Key Stage 3 - Geography
The overarching aim for Geography at key stage 3 is to inspire in pupils a curiosity and fascination about the world and its people that will remain with them for the rest of their lives. Teaching will equip pupils with knowledge about diverse places, people, resources and natural and human environments, together with a deep understanding of the Earth’s key physical and human processes. As pupils progress, their growing knowledge about the world should help them to deepen their understanding of the interaction between physical and human processes, and of the formation and use of landscapes and environments. Geographical knowledge, understanding and skills provide the frameworks and approaches that explain how the Earth’s features at different scales are shaped, interconnected and change over time.
The key stage 3 curriculum for geography aims to ensure that all pupils:
- Develop contextual knowledge of the location of globally significant places – both terrestrial and marine – including their defining physical and human characteristics and how these provide a geographical context for understanding the actions of processes
- Understand the processes that give rise to key physical and human geographical features of the world, how these are interdependent and how they bring about spatial variation and change over time
- Are competent in the geographical skills needed to:
- Collect, analyse and communicate with a range of data gathered through experiences of fieldwork that deepen their understanding of geographical processes
- Interpret a range of sources of geographical information, including maps, diagrams, globes, aerial photographs and Geographical Information Systems (GIS)
- Communicate geographical information in a variety of ways, including through maps, numerical and quantitative skills and writing at length.
Pupils will be taught to:
- Extend their locational knowledge and deepen their spatial awareness of the world’s countries using maps of the world to focus on Africa, Russia, Asia (including China and India), and the Middle East, focusing on their environmental regions, including polar and hot deserts, key physical and human characteristics, countries and major cities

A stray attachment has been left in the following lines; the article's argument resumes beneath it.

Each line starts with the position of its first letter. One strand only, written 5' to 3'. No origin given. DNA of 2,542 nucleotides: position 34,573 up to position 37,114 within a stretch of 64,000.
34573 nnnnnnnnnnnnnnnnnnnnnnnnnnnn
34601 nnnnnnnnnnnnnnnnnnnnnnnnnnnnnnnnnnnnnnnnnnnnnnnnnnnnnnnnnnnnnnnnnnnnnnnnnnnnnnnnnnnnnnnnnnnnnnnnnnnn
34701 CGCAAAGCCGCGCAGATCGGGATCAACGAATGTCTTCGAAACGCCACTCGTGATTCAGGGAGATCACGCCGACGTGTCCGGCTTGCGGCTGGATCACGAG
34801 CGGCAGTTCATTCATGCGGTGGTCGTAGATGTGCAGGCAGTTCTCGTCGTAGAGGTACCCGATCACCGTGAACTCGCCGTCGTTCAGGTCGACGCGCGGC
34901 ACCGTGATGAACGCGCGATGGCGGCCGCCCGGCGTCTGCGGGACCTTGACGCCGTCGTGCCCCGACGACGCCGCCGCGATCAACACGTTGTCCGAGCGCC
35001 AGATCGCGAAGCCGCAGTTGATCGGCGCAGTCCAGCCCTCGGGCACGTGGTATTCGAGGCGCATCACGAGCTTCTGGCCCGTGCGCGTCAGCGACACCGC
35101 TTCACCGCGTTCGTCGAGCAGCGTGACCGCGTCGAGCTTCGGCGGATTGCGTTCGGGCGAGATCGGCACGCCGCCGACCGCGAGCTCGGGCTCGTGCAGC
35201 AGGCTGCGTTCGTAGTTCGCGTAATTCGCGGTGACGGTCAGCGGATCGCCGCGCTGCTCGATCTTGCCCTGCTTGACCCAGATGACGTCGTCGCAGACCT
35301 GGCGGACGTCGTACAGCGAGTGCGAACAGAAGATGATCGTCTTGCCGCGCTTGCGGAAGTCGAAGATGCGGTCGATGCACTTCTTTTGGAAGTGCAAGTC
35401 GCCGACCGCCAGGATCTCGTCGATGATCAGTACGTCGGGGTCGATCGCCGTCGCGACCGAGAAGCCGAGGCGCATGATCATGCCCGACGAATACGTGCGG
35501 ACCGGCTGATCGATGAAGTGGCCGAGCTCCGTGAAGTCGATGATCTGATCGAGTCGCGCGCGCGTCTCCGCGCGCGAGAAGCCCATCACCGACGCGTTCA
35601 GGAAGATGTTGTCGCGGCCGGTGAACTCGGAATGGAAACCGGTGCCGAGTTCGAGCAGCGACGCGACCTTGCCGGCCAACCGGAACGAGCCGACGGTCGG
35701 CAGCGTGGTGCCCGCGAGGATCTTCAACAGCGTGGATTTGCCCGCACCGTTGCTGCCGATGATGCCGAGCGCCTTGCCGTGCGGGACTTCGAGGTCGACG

- Understand geographical similarities, differences and links between places through the study of human and physical geography of a region within Africa, and of a region within Asia
- Understand, through the use of detailed place-based exemplars at a variety of scales, the key processes in:
- Physical geography relating to: geological timescales and plate tectonics; rocks, weathering and soils; weather and climate, including the change in climate from the Ice Age to the present; and glaciation, hydrology and coasts
- Human geography relating to: population and urbanisation; international development; economic activity in the primary, secondary, tertiary and quaternary sectors; and the use of natural resources
- Understand how human and physical processes interact to influence, and change landscapes, environments and the climate; and how human activity relies on effective functioning of natural systems
- Build on their knowledge of globes, maps and atlases and apply and develop this knowledge routinely in the classroom and in the field
- Interpret Ordnance Survey maps in the classroom and the field, including using grid references and scale, topographical and other thematic mapping, and aerial and satellite photographs
- Use Geographical Information Systems (GIS) to view, analyse and interpret places and data
- Use fieldwork in contrasting locations to collect, analyse and draw conclusions from geographical data, using multiple sources of increasingly complex information.